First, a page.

A trailer has a tendency to reveal either the best parts of the film or too much of it. So after watching this first trailer for Escape Plan, starring Arnold Schwarzenegger and Sylvester Stallone, there is a sense that it’s both of that.
The film is about two prisoners who try to break out of the world’s most inescapable prison. One prisoner actually makes a living on breaking out of prison (Stallone) and the other an aged criminal who will help him break out (Schwarzenegger).
While the premise sounds like the basis of a good old fashioned action movie, this trailer just gives too much of the plot away. Check it out below.
When it was announced that Superbad‘s Greg Mottola would be directing Larry David‘s improv comedy, the film’s only cast members were Jon Hamm and Michael Keaton. Now we are learning that the film has a new title, and that the cast has grown immensely.
THR reports that the comedy now titled, Clear History, will center on a marketing executive (David) who makes the terrible decision of getting into a petty argument with his boss and abruptly quits his job at a new electric car company. Ten years later he realizes the mistake he made when he sees the same company he worked for is now worth billions, so he changes his name and his reputation and rewards himself by purchasing a summer cottage on a private island. However, he bumps into the same boss he quit working for and from there he decides he wants to get revenge.
Arnold Schwarzenegger and Sylvester Stallone are reuniting again for The Expendables 2, but if you’re worried that you’ll never get to see them share the same screen, then it’s time to put that aside, because they’ll be back for The Tomb. The film features Stallone as a man who designs heavily fortified prisons, only to be be wrongly put in one of his own. Schwarzenegger, a member of the prison, will help Stallone’s character bail out. The Mikael HÃ¥fstrÃ¶m-directed film also stars Jim Caviezel, Vincent D’Onofrio, Sam Neill, Vinnie Jones, Amy Ryan, and 50 Cent. So before you watch The Expendables 2 this weekend, be sure to check out the first photo from The Tomb. Click below to see a full version of the photo.
There’s not a whole lot to get into about the photo itself, it is after all a teaser photo. Just Schwarzenegger and Stallone just hanging around in a prison. But the synopsis below gives some added anticipation to The Tomb, which does not have a release date at this time.
Production for Mikael HÃ¥fstrÃ¶m‘s The Tomb, starringSylvester Stallone and Arnold Schwarzenegger, has begun. Stallone stars as Ray Breslin, the world’s foremost authority on structural security. Breslin is framed and imprisoned in a prison of his own design, and together with fellow inmate (played by Arnold Schwarzenegger) must find out how to break out. The film also stars Curtis “50 Cent” Jackson, Jim Caviezel, Amy Ryan, Vincent D’Onofrio, Vinnie Jones, and new addition Sam Neill.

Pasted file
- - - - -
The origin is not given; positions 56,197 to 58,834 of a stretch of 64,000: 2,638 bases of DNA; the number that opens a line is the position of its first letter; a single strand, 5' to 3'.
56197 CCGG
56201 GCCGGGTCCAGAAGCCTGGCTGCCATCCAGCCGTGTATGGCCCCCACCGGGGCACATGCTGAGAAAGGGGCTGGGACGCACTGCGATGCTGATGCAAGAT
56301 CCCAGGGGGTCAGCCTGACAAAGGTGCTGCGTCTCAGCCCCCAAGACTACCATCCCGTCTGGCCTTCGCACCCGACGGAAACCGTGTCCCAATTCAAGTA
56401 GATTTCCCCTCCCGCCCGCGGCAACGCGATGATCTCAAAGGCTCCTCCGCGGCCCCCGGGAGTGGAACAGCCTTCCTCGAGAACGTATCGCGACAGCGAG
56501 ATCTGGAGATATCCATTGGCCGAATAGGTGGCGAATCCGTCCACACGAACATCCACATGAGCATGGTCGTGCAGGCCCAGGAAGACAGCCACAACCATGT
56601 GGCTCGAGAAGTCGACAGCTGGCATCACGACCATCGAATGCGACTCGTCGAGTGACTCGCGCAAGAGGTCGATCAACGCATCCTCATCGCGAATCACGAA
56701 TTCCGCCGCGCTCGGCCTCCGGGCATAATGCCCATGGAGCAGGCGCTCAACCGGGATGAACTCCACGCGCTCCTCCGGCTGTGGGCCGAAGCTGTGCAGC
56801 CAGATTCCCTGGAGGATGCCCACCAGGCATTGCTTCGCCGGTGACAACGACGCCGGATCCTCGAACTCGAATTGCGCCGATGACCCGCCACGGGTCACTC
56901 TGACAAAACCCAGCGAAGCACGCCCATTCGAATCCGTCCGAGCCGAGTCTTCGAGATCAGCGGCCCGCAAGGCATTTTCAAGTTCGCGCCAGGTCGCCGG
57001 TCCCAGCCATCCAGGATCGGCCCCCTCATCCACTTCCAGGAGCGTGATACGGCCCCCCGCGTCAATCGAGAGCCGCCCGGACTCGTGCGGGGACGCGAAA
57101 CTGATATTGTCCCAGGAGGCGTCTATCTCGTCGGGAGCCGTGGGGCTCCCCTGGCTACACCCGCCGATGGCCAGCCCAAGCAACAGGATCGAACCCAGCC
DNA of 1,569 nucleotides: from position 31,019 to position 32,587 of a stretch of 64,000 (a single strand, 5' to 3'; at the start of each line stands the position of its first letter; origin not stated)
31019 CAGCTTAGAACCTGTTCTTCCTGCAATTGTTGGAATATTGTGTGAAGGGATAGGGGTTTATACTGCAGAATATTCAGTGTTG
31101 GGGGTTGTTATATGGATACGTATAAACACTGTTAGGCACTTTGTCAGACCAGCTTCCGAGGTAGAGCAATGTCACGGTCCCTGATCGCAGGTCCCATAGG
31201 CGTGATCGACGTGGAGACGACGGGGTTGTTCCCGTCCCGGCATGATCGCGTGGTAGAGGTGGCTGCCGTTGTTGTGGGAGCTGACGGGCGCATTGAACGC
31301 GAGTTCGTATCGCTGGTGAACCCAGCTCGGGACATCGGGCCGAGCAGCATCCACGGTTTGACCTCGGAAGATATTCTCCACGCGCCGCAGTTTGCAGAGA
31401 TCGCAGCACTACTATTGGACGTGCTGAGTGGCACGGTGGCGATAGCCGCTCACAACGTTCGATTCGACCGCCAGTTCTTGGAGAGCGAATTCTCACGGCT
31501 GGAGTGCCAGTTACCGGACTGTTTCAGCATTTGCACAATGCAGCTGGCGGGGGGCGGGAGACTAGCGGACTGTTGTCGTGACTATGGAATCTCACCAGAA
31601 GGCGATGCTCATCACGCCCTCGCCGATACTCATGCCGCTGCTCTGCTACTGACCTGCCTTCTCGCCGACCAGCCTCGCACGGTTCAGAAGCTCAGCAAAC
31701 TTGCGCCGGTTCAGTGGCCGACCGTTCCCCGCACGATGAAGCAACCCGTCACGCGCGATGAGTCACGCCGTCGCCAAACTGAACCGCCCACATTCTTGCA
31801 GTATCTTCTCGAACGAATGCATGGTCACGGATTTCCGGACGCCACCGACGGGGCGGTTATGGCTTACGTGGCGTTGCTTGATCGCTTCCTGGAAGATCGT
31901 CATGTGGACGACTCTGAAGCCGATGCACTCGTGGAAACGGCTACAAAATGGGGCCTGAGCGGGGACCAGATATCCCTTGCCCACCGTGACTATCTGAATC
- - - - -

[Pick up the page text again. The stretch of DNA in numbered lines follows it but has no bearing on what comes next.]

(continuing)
Caviezel plays Hobbes, the warden of the Tomb, and Jones will play as Drake, the lead guard of the maximum-security prison. D’Onofrio plays Lester Clark, Breslin’s business partner and CEO of B&C Security, their independent security company hired by the Federal Bureau of Prisons to test the integrity of their maximum-security facilities nationwide. Ryan plays Abigail Ross, jack-of-all trades and one of Beslin’s closest confidants at B&C Security. Neil is cast as Dr. Emil Kaikev, the prison doctor embedded within the Tomb, who is sympathetic to Breslin’s plight.
Win Win Directed by Tom McCarthy
Starring: Paul Giamatti, Amy Ryan, Bobby Cannavale, Jeffrey Tambor, Burt Young, Melanie Lynskey, Alex Shaffer
Release: March 18, 2011
Reciprocity is what we find in all of director Tom McCarthy‘s films and very rarely found in others’ films. He is a filmmaker who recognizes and spotlights individuals who are of two molds: caretakers and people who need taken care of. What defines a film by McCarthy, though, is his ability to make a character both caretaker and one who needs to be taken care of. His two previous films, The Station Agent and The Visitor, displayed individuals who were emotionally destroyed and in shameful situations. But yet there still remained in them a spark of life that has the ability to make the necessary preparations for getting themselves and others whose lives have been stifling out of a grievous situation. Win Win is no different. The film doesn’t see the human spirit as triumphant, and while that may sound bleak it is the foundation in which McCarthy constructs his films on. He evaluates his characters in a burdensome state only to find in them qualities that may allow them to rise against adversity.
Win Win, a comedy-drama that takes into consideration the fragility of the human spirit, is a small film with, sad to say, small ambitions. It plays it safe with the material it has while room for expansion is evident and much encouraged. McCarthy doesn’t magnify his material but rather keeps it subdued while we want more emotion, especially when we have actors capable of exploiting their internal and external frustrations.